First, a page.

While I expected the novel to be very politically charged, I was happy to realize it wasn’t as much as I thought it was going to be. (While I do not want to go on a rant, I enjoy books that are not political. To be honest, I would not have read this book unless it hadn’t been required for a creative writing class.) However, Thomas does a good job of showing a society she sees as flawed while respecting others’ viewpoints on the issue.
That being said, the story itself was not my favorite. I’m not a fan of young adult fiction or teenage characters, and I haven’t ever been. I’ve always been a person to read adult fiction, as I like adult perspectives. Therefore, this story, though serious in nature, was not as interesting to me. You don’t have to agree with my opinion, but I hate love triangles and petty teen drama, and I did not understand why I was reading this book in a college classroom.
The book is important, and I won’t argue that. But it’s not my favorite.
5. SMOKE GETS IN YOUR EYES: AND OTHER LESSONS FROM THE CREMATORY by Caitlin Doughty
A total shift from young adult and romance, Smoke Gets in Your Eyes is a book I’d NEVER thought I would A) read, or B) enjoy. However, Doughty is an incredibly interesting person and writer, and this shines through her memoir/informational guide on funeral homes.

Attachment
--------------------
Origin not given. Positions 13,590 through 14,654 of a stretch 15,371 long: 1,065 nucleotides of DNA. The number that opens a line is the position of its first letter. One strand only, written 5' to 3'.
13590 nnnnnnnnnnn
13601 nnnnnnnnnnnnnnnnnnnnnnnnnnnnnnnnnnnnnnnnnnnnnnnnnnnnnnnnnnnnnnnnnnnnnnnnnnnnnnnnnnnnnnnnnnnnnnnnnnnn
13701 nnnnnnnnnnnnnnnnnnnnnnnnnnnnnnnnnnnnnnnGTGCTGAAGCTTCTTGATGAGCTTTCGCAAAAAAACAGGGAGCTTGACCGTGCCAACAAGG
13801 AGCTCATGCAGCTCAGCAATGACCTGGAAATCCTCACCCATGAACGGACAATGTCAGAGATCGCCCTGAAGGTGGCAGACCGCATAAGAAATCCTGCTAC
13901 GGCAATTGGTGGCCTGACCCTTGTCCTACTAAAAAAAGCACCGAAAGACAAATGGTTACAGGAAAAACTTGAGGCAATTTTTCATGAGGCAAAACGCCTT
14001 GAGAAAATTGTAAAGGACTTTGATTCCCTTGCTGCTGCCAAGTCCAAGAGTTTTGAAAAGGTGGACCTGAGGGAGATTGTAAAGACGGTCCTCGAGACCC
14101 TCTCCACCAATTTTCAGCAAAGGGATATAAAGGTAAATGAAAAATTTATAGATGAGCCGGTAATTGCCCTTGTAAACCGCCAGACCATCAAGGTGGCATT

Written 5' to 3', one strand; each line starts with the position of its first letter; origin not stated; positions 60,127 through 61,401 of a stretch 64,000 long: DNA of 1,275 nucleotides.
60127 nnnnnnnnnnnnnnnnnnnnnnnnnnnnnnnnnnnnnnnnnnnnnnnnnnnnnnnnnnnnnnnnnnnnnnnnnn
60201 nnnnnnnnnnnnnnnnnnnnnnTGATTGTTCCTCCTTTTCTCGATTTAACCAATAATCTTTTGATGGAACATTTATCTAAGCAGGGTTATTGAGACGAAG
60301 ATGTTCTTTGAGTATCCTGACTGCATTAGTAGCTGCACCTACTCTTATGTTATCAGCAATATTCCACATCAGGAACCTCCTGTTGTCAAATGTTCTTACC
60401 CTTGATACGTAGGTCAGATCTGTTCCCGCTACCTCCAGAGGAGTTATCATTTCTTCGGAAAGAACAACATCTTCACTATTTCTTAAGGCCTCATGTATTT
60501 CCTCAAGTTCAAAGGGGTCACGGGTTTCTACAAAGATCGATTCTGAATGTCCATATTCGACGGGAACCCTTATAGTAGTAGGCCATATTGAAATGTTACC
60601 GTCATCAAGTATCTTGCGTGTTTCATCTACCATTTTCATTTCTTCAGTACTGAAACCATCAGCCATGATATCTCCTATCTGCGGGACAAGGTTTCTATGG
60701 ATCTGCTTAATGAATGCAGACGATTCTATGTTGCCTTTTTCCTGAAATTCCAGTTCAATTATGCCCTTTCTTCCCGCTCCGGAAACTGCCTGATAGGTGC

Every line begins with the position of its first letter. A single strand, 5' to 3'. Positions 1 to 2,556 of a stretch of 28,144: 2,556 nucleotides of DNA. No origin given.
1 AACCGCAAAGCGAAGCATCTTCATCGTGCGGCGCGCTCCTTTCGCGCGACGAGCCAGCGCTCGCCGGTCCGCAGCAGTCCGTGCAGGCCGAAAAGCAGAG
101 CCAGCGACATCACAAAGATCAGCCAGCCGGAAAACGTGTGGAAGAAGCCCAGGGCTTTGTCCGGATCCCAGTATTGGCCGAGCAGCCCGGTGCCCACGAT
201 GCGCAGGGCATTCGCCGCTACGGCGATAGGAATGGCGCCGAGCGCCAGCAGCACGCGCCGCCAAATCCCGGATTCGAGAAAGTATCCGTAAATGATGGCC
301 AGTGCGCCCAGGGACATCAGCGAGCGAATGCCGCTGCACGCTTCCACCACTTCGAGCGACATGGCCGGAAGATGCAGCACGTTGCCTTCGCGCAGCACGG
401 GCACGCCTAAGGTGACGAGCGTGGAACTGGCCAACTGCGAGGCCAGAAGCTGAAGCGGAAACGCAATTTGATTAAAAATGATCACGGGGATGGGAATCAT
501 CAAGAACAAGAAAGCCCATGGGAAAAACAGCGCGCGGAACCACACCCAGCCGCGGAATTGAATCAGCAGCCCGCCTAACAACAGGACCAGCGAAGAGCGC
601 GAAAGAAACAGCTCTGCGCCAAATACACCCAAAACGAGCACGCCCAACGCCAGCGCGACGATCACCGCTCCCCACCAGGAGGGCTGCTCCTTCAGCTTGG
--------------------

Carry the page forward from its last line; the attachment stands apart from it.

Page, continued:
What in the world? you are probably asking. I asked the same thing before I dived into this book.
Caitlin Doughty is a mortician who specializes in cremation, and she is unabashed in her approach to the United States’s funeral home practices. She offers historical background, witty opinion, and clever stories that inform her readers on the misconceptions of mortuary work. Now this book is not for people who are uncomfortable around death, as the entire book revolves around it. What I love is Doughty’s direct and honest perspective, and it’s a unique career path she chose.
Read this book if you’re curious as to what morticians do. Hey, maybe I liked it so much because it wasn’t required for class or written for teenagers. Sue me.
So, if we’re being honest, the past books I’ve read are… In, my opinion, average. Though I am a very critical person, I do know a great book when I’ve read one, and I’m hoping to be impressed soon!
What are some of the books you guys have read recently? Do you have any recommendations for me? I love when you tell me what you enjoy, as you are exposing me to authors, novels, and genres with which I would not otherwise know. 🙂
Until next time,